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Expat Business Info Ecuador

There’s more to Ecuador than its valuable natural oil reserves and its agricultural expertise. Our guide gives you an introduction to the industries and businesses that thrive in this tropical Andean nation and how to fit in as an expat.
The Amazon region and its oil are important pillars of the Ecuadorian economy.

Getting Permission to Work

Your first stop to legal employment in Ecuador is contacting the Ecuadorian mission in your country and applying for a work permit. You can also find more information on visas in our article on Relocating to the Tropical Paradise Ecuador

Visa requirements include:

  • a passport, valid for at least 6 months after departure
  • an Aplicación de Visa and Certificado de Visación to be completed at the embassy
  • two recent passport-sized photographs (in color)
  • a written request from your company to the Ecuadorian Foreign Service Officer in the place of residence
  • a CV

The fee for the work visa is 230 USD. For a full list of requirements, see the homepage of the Ecuadorian embassy in your country. The mission in the Netherlands, for example, has a very helpful overview page.

Paying Your Taxes

If you are an expat in Ecuador but spend more than half of any given calendar year outside the country, you will be taxed at a flat rate of 22% of your income generated within Ecuador (2017). Those who live in Ecuador for more than 183 days a year are taxed based on income.

Income is divided into different brackets with a base level of taxation. Anything you earn that’s over the lower threshold of the bracket is then taxed at a fixed percentage. For example, if your income is 50,000 USD, your tax category ranges from 39,830 USD to 59,730 USD. The basic tax rate for this level is 3,861 USD; the tax rate on the sum exceeding the lower limit is 20%, so the total tax due is 5,895 USD.

A detailed, up-to-date overview of all the tax categories and rates can be found on the pages of the Servicio de Rentas Internas.

Social Security

Social security payments in Ecuador are split between employers and employees, with the government partly subsidizing programs. National social security services are fairly comprehensive, offering programs for old age, disability, sickness, maternity, and unemployment. All things considered, you can expect around 9% of your earnings to go towards the social security fund.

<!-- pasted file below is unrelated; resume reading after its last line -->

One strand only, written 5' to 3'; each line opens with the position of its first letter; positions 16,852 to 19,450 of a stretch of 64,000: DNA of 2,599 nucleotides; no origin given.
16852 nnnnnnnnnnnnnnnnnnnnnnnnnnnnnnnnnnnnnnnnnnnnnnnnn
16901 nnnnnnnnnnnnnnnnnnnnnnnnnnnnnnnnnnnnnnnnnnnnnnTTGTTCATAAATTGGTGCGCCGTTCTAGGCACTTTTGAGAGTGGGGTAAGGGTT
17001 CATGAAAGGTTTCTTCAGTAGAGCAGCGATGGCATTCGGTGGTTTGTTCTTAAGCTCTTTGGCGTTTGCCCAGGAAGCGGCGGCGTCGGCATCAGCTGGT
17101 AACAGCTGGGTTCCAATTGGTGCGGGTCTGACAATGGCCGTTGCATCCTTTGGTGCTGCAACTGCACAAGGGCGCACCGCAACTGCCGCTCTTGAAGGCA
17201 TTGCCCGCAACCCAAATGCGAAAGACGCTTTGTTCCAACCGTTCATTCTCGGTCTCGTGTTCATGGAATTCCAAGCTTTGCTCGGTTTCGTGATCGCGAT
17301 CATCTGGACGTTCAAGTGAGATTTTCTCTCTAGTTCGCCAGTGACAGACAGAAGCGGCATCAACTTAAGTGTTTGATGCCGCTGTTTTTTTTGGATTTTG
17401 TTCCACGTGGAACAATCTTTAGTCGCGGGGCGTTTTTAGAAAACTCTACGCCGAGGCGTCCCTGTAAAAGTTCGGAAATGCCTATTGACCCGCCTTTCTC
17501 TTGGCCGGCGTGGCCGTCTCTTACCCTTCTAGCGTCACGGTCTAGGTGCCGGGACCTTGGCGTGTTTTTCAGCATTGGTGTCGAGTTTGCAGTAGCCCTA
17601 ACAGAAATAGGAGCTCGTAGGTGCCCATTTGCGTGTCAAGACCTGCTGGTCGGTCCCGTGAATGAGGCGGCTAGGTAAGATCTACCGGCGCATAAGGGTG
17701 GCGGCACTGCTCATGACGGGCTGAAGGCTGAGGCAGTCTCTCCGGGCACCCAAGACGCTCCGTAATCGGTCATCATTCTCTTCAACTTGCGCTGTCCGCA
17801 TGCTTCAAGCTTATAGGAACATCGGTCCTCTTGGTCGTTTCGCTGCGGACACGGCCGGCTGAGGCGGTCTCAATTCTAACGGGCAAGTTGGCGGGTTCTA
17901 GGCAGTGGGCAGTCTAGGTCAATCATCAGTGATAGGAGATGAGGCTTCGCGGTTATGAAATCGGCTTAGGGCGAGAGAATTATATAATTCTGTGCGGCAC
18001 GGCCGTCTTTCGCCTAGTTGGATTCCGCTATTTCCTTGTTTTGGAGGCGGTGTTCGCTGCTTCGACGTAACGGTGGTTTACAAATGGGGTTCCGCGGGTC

Local Customs and Etiquette

Ecuadorians often focus on people and relationships rather than strictly adhering to schedules. While arriving late to work probably won’t be tolerated, you can expect meetings, both at work and in your leisure time, to take a flexible approach to start times.

Indications of status, such as academic titles, are valued. If you meet or work with someone who has such a distinction, you should address them by it, for example doctor/doctora. You should also make sure to use the formal usted when meeting new business partners or colleagues. In contrast to many English-speaking countries, people usually do not start using first-names to address each other all that quickly.

The expression of emotions, both positive and negative, is very normal in Ecuador. Ecuadorians are, in general, warm and welcoming, and physical proximity is not unusual. For example, to greet one another, men may pat each other on the shoulder and women tend to kiss once on the right cheek. However, don’t worry about this too much — take the lead from local residents and remember that it’s just one of the cultural differences that makes expat life interesting!


We do our best to keep this article up to date. However, we cannot guarantee that the information provided is always current or complete. 

Jaromir Novy

"InterNations provided me with all the necessary information about Ecuador. It really helps to settle as expat in South America."

Adriana Rodrigues Zon

"With InterNations I met other Portuguese women in Quito quickly. We even play tennis together once a week."

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